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Weapons of Mass Destruction (WMD)


Agni-IV is the outcome of DRDO work in the Agni series of missiles which was earlier termed as Agni II prime. Agni-IV is capable to cover the range of 3,500-4,000 km depending upon the load factor, essentially covering most if not l of China, depeneding on the deployment location. Agni-IV bridges the wide gap left by Agni II and Agni III. It is capable of carrying a warhead of 1 ton. Agni-IV is made for increase the kill efficiency along with a higher range performance matrix. More importantly, it can be launched from a road mobile launcher, though an operational launcher has not been publicly displayed. The wheeled transport seen in parades and in launch operagtions does not appear to be the operational deployment launcher.

Agni IV is loaded with state-of-the-art technologies, which includes indigenously developed ring laser gyro and composite rocket motor as well. It is a two-stage missile powered by powerful solid propellant. Its length is 20 meters and launch weight is about 17 tons. The length seems to be about the same as the Agni II, but the diameter is visibly greater. It thus represents an entirely new solid rocket motor design, rather than being an extension of either the Agni-I/II or Agni-III/V families of motors.

A high performance on board computer with distributed avionics architecture and high speed reliable communication bus and a full Digital Control System were used to control and guide the missile to the target. It is equipped with modern and compact avionics to provide high level of reliability. The state of the art Ring Laser Gyros based high accuracy INS (RINS) and Micro Navigation System (MINGS) complementing each other in redundant mode have been incorporated into the missile system in guidance mode. The sophisticated missile is lighter in weight and has two stages of solid propulsion.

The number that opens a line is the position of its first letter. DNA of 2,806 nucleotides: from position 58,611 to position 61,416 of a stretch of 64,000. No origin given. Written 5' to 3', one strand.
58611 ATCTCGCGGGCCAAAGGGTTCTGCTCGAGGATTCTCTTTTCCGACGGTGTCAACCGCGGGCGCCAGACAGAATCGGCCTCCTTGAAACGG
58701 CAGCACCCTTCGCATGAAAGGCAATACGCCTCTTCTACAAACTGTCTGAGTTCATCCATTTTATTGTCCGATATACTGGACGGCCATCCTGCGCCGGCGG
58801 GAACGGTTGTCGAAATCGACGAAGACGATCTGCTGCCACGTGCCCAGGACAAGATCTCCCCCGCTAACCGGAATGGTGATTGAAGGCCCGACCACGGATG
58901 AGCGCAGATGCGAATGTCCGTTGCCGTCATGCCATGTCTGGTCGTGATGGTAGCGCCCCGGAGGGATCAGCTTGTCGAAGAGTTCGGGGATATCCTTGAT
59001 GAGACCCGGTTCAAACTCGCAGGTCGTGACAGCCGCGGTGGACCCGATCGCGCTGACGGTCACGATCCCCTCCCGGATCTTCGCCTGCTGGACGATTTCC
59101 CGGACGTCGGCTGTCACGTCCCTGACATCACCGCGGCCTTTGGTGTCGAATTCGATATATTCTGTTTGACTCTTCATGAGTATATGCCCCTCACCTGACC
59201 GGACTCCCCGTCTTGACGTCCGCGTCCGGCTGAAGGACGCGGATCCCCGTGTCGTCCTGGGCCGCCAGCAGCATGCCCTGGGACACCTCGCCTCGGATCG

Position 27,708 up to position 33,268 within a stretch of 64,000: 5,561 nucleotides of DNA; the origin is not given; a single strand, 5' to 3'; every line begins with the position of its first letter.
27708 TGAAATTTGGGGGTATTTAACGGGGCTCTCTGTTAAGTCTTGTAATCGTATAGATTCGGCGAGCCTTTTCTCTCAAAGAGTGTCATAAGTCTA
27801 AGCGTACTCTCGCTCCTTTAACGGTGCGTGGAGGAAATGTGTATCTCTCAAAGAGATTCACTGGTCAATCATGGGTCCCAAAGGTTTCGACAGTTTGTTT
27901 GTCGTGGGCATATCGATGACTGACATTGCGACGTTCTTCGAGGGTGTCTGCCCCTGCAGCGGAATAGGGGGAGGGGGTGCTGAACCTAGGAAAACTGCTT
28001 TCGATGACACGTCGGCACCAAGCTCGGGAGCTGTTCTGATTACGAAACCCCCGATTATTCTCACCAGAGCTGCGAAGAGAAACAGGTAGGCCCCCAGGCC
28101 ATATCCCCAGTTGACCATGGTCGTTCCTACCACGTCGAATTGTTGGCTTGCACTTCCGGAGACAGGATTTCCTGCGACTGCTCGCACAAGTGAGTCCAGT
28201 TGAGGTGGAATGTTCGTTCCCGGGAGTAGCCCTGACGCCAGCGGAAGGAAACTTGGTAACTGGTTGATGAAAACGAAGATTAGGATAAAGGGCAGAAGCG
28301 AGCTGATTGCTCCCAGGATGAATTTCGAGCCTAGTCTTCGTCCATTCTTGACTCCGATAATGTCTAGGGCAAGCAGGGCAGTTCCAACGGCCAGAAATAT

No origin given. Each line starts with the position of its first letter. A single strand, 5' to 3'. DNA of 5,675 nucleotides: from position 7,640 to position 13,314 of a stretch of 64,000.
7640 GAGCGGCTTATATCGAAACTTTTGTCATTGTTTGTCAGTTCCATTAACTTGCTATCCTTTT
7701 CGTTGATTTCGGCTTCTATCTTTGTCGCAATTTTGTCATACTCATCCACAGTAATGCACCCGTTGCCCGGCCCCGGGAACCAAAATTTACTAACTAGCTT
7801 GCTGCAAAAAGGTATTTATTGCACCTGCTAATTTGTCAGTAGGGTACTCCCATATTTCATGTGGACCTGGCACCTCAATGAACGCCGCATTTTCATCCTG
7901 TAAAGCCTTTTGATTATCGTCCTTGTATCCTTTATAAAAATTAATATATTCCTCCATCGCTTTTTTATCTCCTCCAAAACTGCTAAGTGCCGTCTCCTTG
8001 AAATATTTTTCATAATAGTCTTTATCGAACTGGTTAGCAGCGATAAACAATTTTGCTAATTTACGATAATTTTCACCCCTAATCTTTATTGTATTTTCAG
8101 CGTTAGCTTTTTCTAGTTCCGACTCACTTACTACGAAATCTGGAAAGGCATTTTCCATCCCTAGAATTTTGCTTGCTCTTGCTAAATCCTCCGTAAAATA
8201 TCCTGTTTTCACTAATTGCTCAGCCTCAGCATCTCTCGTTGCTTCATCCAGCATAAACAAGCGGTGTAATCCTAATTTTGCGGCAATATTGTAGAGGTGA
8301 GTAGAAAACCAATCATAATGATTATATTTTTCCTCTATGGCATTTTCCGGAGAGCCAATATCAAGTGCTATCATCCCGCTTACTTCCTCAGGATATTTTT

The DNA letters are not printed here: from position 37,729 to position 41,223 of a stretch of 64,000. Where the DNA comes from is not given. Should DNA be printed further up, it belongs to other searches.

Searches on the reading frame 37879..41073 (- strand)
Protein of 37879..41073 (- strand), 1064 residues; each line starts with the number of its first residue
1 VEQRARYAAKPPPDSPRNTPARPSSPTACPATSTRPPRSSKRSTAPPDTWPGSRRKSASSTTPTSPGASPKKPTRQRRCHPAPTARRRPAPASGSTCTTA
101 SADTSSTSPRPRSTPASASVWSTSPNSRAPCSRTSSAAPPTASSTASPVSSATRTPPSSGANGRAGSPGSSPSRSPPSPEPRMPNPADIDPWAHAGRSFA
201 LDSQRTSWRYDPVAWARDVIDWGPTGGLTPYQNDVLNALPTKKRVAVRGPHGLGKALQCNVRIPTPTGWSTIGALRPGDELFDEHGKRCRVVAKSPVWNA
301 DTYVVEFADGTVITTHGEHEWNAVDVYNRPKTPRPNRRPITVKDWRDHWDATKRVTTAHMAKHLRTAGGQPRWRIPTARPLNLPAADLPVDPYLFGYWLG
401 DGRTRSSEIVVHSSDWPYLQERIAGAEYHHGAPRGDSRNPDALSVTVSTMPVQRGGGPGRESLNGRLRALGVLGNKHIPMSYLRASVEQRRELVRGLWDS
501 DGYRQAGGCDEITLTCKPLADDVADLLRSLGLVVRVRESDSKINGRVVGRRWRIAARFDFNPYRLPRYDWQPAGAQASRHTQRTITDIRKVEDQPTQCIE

The missile is equipped with state of the art Avionics, 5th generation On Board Computer and with distributed architecture has the latest features to correct and guide for inflight disturbances. The most accurate Ring Laser Gyro based Inertial Navigation System (RINS) and supported by highly reliable redundant Micro Navigation System (MINGS), ensured the missile reach the target within two digit accuracy. The re-entry heat shield can withstand temperatures of more than 3000 degree centigrade and made sure the avionics function normally with inside temperature less than 50 degree centigrade.

The missile is undergoing developmental trials by country’s premier Defence Research and Development Organisation. Agni-IV was first tested on November 15, 2011 from famous Wheeler Island off the coast of the eastern state of Odissa. It was test launched with the help of a mobile launcher from launch complex-4 of ITR at Wheeler Island, about 100 km from here, at about 1145 hours.